7. Fast Neutron Radiation Effects on Bacillus Subtili

    Chen Xiaoming; Zhang Jianguo; Chu Shijin; Ren Zhenglong; Zheng Chun; Yang Chengde; Tan Bisheng

    2009-01-01

    To examine the sterilizing effect and mechanism of neutron radiation, Bacillus subtilis var. niger. strain (ATCC 9372) spores were irradiated with the fast neutron from the Chinese fast burst reactor II(CFBR-II). The plate-count results indicated that the D 10 value was 384.6 Gy with a neutron radiation dose rate of 7.4 Gy/min. The rudimental catalase activity of the spores declined obviously with the increase in the radiation dose. Meanwhile, under the scanning electron microscope, no visible influence of the neutron radiation on the spore configuration was detected even if the dose was increased to 4 kGy. The content and distribution of DNA double-strand breaks induced by neutron radiation at different doses were measured and quantified by pulsed-field gel electrophoresis (PFGE). Further analysis of the DNA release percentage (PR), the DNA breakage level (L), and the average molecular weight, indicated that DNA fragments were obviously distributed around the 5 kb regions at different radiation doses, which suggests that some points in the DNA molecule were sensitive to neutron radiation. Both PR and L varied regularly to some extent with the increase in radiation dose. Thus neutron radiation has a high sterilization power, and can induce falling enzyme activity and DNA breakage in Bacillus subtilis spores

  8. Radiative effects of global MODIS cloud regimes

    Oreopoulos, Lazaros; Cho, Nayeong; Lee, Dongmin; Kato, Seiji

    2018-01-01

    We update previously published MODIS global cloud regimes (CRs) using the latest MODIS cloud retrievals in the Collection 6 dataset. We implement a slightly different derivation method, investigate the composition of the regimes, and then proceed to examine several aspects of CR radiative appearance with the aid of various radiative flux datasets. Our results clearly show the CRs are radiatively distinct in terms of shortwave, longwave and their combined (total) cloud radiative effect. We show that we can clearly distinguish regimes based on whether they radiatively cool or warm the atmosphere, and thanks to radiative heating profiles to discern the vertical distribution of cooling and warming. Terra and Aqua comparisons provide information about the degree to which morning and afternoon occurrences of regimes affect the symmetry of CR radiative contribution. We examine how the radiative discrepancies among multiple irradiance datasets suffering from imperfect spatiotemporal matching depend on CR, and whether they are therefore related to the complexity of cloud structure, its interpretation by different observational systems, and its subsequent representation in radiative transfer calculations. PMID:29619289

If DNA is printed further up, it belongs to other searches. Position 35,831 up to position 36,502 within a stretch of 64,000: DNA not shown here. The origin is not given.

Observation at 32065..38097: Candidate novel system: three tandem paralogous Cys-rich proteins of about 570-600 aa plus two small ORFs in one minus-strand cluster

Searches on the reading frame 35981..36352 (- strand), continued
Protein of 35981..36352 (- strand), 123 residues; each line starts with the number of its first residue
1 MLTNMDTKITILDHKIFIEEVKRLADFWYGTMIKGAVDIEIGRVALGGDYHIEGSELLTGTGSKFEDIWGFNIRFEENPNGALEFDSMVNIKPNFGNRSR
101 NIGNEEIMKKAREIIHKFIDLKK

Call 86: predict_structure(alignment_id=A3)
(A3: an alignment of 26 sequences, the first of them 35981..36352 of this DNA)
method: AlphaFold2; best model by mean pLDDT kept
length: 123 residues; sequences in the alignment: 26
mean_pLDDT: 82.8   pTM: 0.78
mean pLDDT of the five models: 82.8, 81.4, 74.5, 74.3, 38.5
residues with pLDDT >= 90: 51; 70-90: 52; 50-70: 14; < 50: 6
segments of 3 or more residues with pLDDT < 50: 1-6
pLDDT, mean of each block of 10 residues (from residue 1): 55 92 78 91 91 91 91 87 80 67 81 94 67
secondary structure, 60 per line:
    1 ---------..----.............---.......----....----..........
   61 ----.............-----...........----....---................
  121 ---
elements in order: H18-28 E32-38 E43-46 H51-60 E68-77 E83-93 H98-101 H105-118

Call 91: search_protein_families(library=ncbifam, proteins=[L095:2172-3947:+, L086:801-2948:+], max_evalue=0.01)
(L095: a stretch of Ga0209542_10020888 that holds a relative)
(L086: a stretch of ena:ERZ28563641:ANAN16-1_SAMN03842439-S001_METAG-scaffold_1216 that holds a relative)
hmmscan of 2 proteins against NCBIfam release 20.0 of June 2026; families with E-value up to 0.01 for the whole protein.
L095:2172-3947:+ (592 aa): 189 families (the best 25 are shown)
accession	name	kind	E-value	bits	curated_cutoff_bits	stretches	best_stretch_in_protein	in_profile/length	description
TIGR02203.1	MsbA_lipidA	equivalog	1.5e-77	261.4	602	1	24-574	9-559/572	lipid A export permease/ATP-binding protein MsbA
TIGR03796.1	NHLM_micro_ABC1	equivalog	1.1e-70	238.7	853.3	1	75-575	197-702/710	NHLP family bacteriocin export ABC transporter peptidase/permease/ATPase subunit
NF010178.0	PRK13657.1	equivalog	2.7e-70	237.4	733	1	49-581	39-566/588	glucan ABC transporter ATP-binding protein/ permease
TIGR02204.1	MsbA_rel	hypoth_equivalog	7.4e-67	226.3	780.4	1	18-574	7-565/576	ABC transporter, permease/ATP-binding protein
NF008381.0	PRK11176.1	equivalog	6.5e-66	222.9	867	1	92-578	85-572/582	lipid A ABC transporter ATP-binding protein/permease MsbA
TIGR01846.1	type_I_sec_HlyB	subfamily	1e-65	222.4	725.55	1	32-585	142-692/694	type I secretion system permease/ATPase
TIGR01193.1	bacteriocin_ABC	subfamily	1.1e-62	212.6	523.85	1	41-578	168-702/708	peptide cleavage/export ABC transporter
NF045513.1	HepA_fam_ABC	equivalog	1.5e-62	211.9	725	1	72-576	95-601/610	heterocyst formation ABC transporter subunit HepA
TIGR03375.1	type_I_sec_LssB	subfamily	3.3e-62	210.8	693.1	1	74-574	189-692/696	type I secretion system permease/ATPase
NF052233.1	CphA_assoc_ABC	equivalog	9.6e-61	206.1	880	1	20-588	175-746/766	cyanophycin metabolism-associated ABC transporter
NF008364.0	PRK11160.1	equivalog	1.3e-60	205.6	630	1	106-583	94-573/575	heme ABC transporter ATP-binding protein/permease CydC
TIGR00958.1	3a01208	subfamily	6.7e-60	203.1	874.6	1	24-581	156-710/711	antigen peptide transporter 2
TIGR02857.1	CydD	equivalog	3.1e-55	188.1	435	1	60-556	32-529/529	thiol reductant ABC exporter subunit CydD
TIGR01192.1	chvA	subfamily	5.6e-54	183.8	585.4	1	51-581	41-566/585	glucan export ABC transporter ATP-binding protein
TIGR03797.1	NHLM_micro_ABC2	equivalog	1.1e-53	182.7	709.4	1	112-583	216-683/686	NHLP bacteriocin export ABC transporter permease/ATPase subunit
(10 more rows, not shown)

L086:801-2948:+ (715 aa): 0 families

9. Radiative Effects of Global MODIS Cloud Regimes

    Oraiopoulos, Lazaros; Cho, Nayeong; Lee, Dong Min; Kato, Seiji

    2016-01-01

    We update previously published MODIS global cloud regimes (CRs) using the latest MODIS cloud retrievals in the Collection 6 dataset. We implement a slightly different derivation method, investigate the composition of the regimes, and then proceed to examine several aspects of CR radiative appearance with the aid of various radiative flux datasets. Our results clearly show the CRs are radiatively distinct in terms of shortwave, longwave and their combined (total) cloud radiative effect. We show that we can clearly distinguish regimes based on whether they radiatively cool or warm the atmosphere, and thanks to radiative heating profiles to discern the vertical distribution of cooling and warming. Terra and Aqua comparisons provide information about the degree to which morning and afternoon occurrences of regimes affect the symmetry of CR radiative contribution. We examine how the radiative discrepancies among multiple irradiance datasets suffering from imperfect spatiotemporal matching depend on CR, and whether they are therefore related to the complexity of cloud structure, its interpretation by different observational systems, and its subsequent representation in radiative transfer calculations.